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February trustees meeting brings faculty and emotional goodbyes

A crowd made its way into the Marcum Hotel to listen to the board of trustees' reports on strategic planning and tenure and promotion.
A crowd made its way into the Marcum Hotel to listen to the board of trustees' reports on strategic planning and tenure and promotion.

On Friday morning, Feb. 23, more than 60 people packed themselves into the Marcum Hotel conference center and spilled out into the hallway for the board of trustees’ meeting. Most of the attendees were faculty who were showing support for the Faculty Alliance at Miami University (FAM), or their peers who were receiving promotion and tenure.

The meeting began with five speakers addressing the board about Miami’s faculty union as well as its librarian union. Kazue Harada, an associate professor in the German, Russian, Asian, and Middle Eastern Languages and Cultures department which is one of the areas targeted as Miami eliminates majors, was one of the speakers. 

Harada introduced herself as a “recent U.S. immigrant who was sponsored by Miami University.” She expressed concern that the All-Faculty Committee for Evaluation of Administrators had been suspended by the board. She then urged the trustees to work with the union.

“I am addressing Miami’s and higher ed’s pressing need for change. These changes are real and serious,” Harada said. “This is not a manufactured crisis.”

Kate Rousmaniere, a professor of educational leadership and Oxford Township board of trustees member, approached the board to discuss the university’s decision to cut 18 majors.

“We know that of the 45 people on President [Gregory] Crawford’s ambitious THRIVE initiative, only six, or 13%, are full-time faculty,” Rousmaniere said. “We also know that of some of the majors that are being considered for abolition at Miami, some of them cost the university nothing because the faculty who work in them are already teaching these classes for other programs.”

Miami’s plans to update or transform these majors were addressed in a MiamiTHRIVE presentation from Brent Shock, vice president for enrollment management and student success. MiamiTHRIVE is a strategic planning program for the university.

During the presentation, Shock said that public perception of higher education was declining, with fewer students believing a bachelor’s degree would be beneficial. Shock also cited other universities that were eliminating programs, including Wright State University, which recently cut 34 programs. Shock demonstrated optimism that MiamiTHRIVE was working to better Miami’s programs.

“I’ve read the North Hall and South Hall had to bring their own firewood to heat their stoves to heat their residence halls … Those resident halls still exist and are heated by geothermal,” Shock said. “I think for me that represents the fact that Miami University has moved forward, has succeeded, has changed, has adapted to the times and has thrived over the last 200 years that we’ve been offering classes. So I don’t believe that our story is far from finished.”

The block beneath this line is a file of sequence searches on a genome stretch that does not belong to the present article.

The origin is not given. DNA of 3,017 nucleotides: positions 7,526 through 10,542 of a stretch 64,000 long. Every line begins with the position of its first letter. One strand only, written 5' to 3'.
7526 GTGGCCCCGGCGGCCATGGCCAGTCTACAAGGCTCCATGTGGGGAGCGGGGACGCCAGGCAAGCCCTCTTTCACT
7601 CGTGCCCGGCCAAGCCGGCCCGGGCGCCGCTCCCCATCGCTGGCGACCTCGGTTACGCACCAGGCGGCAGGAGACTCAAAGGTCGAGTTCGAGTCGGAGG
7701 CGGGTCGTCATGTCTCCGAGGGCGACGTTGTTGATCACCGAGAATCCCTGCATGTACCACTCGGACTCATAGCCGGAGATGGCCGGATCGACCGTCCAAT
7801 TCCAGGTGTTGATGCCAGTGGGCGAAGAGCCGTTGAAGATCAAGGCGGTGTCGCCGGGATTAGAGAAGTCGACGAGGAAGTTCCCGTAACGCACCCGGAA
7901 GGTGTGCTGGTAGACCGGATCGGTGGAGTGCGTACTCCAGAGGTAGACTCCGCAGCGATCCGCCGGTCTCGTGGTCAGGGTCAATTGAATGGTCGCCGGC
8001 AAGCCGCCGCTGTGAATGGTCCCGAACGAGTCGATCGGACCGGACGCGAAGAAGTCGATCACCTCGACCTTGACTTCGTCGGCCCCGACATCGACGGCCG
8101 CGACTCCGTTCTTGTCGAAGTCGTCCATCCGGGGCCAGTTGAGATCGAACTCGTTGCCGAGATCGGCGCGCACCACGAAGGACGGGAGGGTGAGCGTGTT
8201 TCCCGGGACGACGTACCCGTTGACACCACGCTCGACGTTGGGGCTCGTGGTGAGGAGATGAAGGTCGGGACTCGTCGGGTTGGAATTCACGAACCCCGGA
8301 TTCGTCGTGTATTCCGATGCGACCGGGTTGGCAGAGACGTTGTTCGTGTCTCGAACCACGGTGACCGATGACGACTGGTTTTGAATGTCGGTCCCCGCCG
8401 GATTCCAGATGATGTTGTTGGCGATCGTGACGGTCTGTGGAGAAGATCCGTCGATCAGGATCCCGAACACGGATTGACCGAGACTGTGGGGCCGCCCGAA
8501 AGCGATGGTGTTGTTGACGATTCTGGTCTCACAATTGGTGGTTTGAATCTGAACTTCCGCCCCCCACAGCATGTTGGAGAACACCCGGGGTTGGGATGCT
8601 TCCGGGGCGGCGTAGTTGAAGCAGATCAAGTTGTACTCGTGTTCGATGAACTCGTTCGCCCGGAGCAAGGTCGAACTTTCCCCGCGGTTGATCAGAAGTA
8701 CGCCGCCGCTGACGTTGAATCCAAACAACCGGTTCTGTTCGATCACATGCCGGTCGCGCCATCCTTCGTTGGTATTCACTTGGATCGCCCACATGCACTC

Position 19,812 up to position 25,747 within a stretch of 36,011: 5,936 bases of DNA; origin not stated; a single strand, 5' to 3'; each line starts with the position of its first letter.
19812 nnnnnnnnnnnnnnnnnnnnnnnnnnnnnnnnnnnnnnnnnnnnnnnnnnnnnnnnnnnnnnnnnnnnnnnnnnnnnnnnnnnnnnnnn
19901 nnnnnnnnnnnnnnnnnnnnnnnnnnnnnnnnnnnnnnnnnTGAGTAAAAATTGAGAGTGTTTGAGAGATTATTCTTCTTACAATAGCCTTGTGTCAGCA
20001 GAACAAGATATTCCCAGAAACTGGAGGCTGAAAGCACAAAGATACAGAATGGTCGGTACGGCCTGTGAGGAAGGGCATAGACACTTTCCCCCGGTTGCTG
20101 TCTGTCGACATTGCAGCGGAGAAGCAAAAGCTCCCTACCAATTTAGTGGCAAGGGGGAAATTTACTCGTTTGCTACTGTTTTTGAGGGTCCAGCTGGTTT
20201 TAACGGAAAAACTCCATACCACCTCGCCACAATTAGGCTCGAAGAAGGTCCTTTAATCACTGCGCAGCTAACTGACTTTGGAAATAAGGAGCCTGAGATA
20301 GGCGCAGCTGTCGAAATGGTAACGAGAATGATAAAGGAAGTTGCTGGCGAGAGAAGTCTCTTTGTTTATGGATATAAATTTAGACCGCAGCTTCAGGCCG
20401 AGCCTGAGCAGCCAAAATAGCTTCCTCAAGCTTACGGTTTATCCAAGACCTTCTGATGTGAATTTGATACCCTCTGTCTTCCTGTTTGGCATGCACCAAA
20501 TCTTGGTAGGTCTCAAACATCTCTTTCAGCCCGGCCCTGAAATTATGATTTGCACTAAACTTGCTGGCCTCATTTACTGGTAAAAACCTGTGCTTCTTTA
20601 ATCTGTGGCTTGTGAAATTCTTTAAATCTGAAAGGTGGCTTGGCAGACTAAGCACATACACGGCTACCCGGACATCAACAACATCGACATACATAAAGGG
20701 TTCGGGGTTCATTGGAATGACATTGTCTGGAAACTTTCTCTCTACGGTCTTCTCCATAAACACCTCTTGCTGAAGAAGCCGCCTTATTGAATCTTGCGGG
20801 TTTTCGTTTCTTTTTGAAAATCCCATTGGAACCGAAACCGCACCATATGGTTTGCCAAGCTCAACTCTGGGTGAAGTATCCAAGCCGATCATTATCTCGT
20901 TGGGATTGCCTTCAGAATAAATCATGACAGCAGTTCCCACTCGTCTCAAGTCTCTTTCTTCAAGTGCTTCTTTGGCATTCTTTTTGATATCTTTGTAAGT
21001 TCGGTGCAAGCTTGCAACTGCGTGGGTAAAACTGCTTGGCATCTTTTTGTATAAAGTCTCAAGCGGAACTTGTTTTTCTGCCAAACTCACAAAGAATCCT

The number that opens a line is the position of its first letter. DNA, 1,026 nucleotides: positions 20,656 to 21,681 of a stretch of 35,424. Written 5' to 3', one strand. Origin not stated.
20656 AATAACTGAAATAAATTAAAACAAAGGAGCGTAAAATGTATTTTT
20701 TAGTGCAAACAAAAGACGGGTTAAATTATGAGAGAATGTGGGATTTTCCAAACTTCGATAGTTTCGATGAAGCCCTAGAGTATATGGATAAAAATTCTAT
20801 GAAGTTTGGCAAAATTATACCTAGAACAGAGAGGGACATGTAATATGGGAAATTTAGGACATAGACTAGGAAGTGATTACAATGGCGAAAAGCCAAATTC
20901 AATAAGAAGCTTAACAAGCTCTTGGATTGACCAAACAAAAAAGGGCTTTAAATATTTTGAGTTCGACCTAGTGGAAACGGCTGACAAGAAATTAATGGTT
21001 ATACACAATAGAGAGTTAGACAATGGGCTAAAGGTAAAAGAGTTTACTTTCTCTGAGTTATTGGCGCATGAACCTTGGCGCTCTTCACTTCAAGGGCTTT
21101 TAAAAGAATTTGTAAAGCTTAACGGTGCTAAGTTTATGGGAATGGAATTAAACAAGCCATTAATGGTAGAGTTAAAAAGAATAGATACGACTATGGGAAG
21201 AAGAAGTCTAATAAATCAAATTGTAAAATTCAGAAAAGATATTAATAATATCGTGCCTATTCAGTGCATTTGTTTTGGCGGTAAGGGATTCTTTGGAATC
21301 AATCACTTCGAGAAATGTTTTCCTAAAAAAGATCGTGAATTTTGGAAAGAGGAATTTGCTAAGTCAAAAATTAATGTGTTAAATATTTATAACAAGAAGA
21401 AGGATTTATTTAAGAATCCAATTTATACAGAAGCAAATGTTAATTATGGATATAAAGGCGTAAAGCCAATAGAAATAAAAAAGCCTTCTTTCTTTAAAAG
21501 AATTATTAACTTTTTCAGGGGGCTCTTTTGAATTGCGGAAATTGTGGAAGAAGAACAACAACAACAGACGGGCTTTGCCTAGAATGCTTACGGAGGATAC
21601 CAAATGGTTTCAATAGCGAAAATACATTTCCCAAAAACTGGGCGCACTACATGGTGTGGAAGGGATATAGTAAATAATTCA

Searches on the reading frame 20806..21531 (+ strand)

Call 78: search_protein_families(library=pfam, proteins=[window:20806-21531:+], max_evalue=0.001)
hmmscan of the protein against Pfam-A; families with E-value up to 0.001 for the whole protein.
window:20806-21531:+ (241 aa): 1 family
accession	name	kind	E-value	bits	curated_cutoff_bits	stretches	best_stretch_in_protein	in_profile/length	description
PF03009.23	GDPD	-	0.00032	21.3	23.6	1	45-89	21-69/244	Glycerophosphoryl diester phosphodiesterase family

During the meeting, Miami Provost Liz Mullenix introduced the 44 librarians and faculty who were up for tenure and/or promotion. This included 14 faculty who were promoted to full professor, one who was promoted to full professor with tenure, two faculty who were given tenure, 19 who were given tenure and promotion to associate professor, one librarian who was promoted to principal librarian and seven librarians who were promoted to associate librarians.

The meeting also included three goodbyes, two to trustees and one to student body president Nyah Smith. Smith gave an emotional speech that brought her to tears about her time at Miami, talking about doing classes in her bedroom during the COVID-19 pandemic and questioning if Miami was the place for her.

She discussed some of her highs at Miami, such as making university history as part of the first all-Black ticket for the student body president, and some of her struggles, such as when she had to get a job as a front desk ambassador at Armstrong Student Center to help pay off the rest of her tuition.

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“We live in a world of inequities and injustice. However, I encourage you all to not lose sight or track of continuing to be better, doing the work and showing up for all of those that make up our community, even at a time where it is becoming increasingly difficult for institutions of higher education to participate in this work,” Smith said. “The thought that there's still work to be done does not frighten me though.”

The goodbyes also included John Pascoe and Jack Fazio, whose terms as trustees concluded with this meeting. As Pascoe said goodbye, he announced he would start the Pascoe Family RedHawk Racing Fund to support members of the RedHawk Racing organization.

Photo by Luke Macy | The Miami Student
Board of trustees chair Mary Schell presented Jack Fazio with a stole recognizing his service on the board.

Fazio, a student trustee member for two years, reflected on his Miami experience and talked about a family friend named Bill who inspired him to come to the university. Fazio explained that Bill had polio and didn’t get the typical high school experience, but that changed when he got to Miami.

“He began to become the man that I would look up to so much,” Fazio said. “All because one school and its students had stopped telling him no and had truly accepted him.”

Fazio said Bill wore a lot of Miami gear and never got to see Fazio commit to the university. Fazio then revealed that the Miami tie he had been wearing to every trustees meeting was a gift he had received from Bill after his death and was a tribute to the man who inspired him.

The board of trustees’ next scheduled meeting is for May 15-17.